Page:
With many kiwi businesses under pressure, both commercial landlords and tenants are looking for ways to cut costs. This is when lease reinstatement can become a contentious issue, as both parties look to get the best deal they can. We spoke to Prendos Building Surveyor Geoff Matthews and Director Sean Marshall about how engaging a building surveyor can help.
Across New Zealand, businesses of all sizes are feeling the financial impact of COVID-19. Over lockdown, an incredibly high proportion of commercial tenants paid a reduced rent or none at all – sometimes with the consent of landlords, but sometimes because the tenant simply refused.
“What this shows,” says Geoff, “is that we have a lot of tenants potentially facing financial trouble, who could go into liquidation or downsize to smaller properties. For landlords, this may mean long periods of no rental income and the daunting prospect of a much more competitive letting market. With many leases coming to an end in these circumstances, things can get messy.”
Lease reinstatement is where a tenant is required to reinstate the physical condition of the building to a certain standard upon lease end. Already a typically contentious and subjective area, financial pressures only exacerbate the situation and highlight the need for a neutral third party to assist.
“Tenants obviously want to cut costs. They’re hoping to walk out of the building and not pay a cent towards reinstatement, while landlords want to get the maximum out of the tenant – whether financially or just by getting the building brought up to the best possible standard to re-lease. As building surveyors, we understand lease reinstatement terms and can independently assess a building’s condition. We can be brought in to assist one party, or to mediate between both in order to reach some sort of resolution that is fair to both sides.”
Prendos is often referred by agents and legal advisors to act on behalf of their clients. Sean says that in many cases they’ve seen landlords trying to take advantage of tenants in order to profit from lease reinstatement.
“In one recent case, a tenant had taken on a lot of liabilities when they signed the lease – I don’t think they were legally advised at the time. The landlord was essentially trying to get a new building out of it; to turn the property into something it wasn’t, and never had been. We spent a considerable amount of time going through the documents and visiting the site, and worked closely with lawyers to push back. It was clear that the landlord’s surveyors were advocating for their client – which is OK to a degree, but this was way over the top. Whether you’re advocating for the landlord or tenant, your job is to get them what they’re entitled to in accordance with the lease and law, not to make them a profit.”
In another job, Prendos worked for the tenant of an industrial unit. The company acting for the landlord was trying to get $350k worth of ‘make good’ costs from the tenant. After investigating, Prendos assessed the claim to be worth around $10k, and they ended up settling for $25k.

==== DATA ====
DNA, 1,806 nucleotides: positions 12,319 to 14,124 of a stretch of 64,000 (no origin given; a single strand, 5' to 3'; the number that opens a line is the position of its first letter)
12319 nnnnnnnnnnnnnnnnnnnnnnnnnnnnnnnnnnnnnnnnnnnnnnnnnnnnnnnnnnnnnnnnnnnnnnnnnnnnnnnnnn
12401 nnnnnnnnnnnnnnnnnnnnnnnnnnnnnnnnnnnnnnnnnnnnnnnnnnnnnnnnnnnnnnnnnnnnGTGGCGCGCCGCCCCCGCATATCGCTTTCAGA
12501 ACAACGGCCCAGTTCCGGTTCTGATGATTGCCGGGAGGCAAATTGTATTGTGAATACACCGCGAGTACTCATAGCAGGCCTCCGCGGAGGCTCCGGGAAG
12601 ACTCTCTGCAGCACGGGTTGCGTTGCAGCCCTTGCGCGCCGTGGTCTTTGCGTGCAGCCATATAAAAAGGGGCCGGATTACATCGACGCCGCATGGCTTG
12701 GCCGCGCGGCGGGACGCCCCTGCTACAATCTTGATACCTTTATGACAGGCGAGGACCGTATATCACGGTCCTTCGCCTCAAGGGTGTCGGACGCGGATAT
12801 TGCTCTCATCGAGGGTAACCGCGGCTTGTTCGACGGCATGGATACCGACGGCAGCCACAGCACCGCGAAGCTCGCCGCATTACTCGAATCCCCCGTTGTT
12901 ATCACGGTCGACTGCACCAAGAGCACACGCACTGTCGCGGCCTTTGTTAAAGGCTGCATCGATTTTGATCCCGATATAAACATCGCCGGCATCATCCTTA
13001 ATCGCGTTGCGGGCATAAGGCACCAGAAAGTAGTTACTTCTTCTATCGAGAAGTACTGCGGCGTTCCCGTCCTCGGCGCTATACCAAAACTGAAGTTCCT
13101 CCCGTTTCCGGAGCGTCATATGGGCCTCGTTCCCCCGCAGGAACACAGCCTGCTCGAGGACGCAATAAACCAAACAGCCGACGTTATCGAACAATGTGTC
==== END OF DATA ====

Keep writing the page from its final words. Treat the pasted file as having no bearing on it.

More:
“Overstated claims don’t help anyone” says Geoff. “You’ll lose your client’s trust if you tell them they’re going to get millions of dollars and they end up with just a fraction of that. What’s disappointing is that I see qualified building surveyors trying things like this on, and they should know better. Lease reinstatement in New Zealand is still relatively new, and I think sometimes these overstated claims come from surveyors who are trying ‘UK style’ tactics, or taking assumptions without really reading or understanding the lease.
“Prendos is in quite a unique position in that we really are at the cutting edge of this discipline. There are probably only a dozen individuals in the country who you’d want representing you if you were going to arbitration on something like this – and quite a few of them work for Prendos.”
Geoff says most New Zealand leases have clauses for fair wear and tear, so tenants are not required to return a building to a landlord in the exact same condition they received it.
“The landlord should not get a brand new building back; there’s always an allowance for some sort of deterioration in the lease. However, you also find some tenants who think they can just walk away and leave the building in whatever state they like – which clearly isn’t allowed either. Part of our role is to manage expectations. You’re trying to find that middle ground, which can be difficult as there’s always commercial pressures and more than one way of interpreting a lease clause or event.”
Sean recalls one example where Prendos was appointed by the tenant with the consent of the landlord.
“What they wanted was a report that they could put on the table between them, work out who was doing what and agree on a figure. This collaborative approach allowed the tenant to exit the building at a reasonable cost, while the landlord received a fair ‘make good’ sum and avoided going into an arbitration situation.”
“At the end of the day, you’re not doing anyone any favours by forcing things into legal action, as a huge amount of money will be wasted on legal fees. We use our mediation, professionalism and soft skills to pursue a resolution – and that’s why clients keep coming back to us. They know it’ll get things progressed as far as possible by us, and it’ll only go to lawyers if it really needs to. As chartered surveyors, and as a company, we need to maintain independence and integrity. It’s a much better route to long term success.”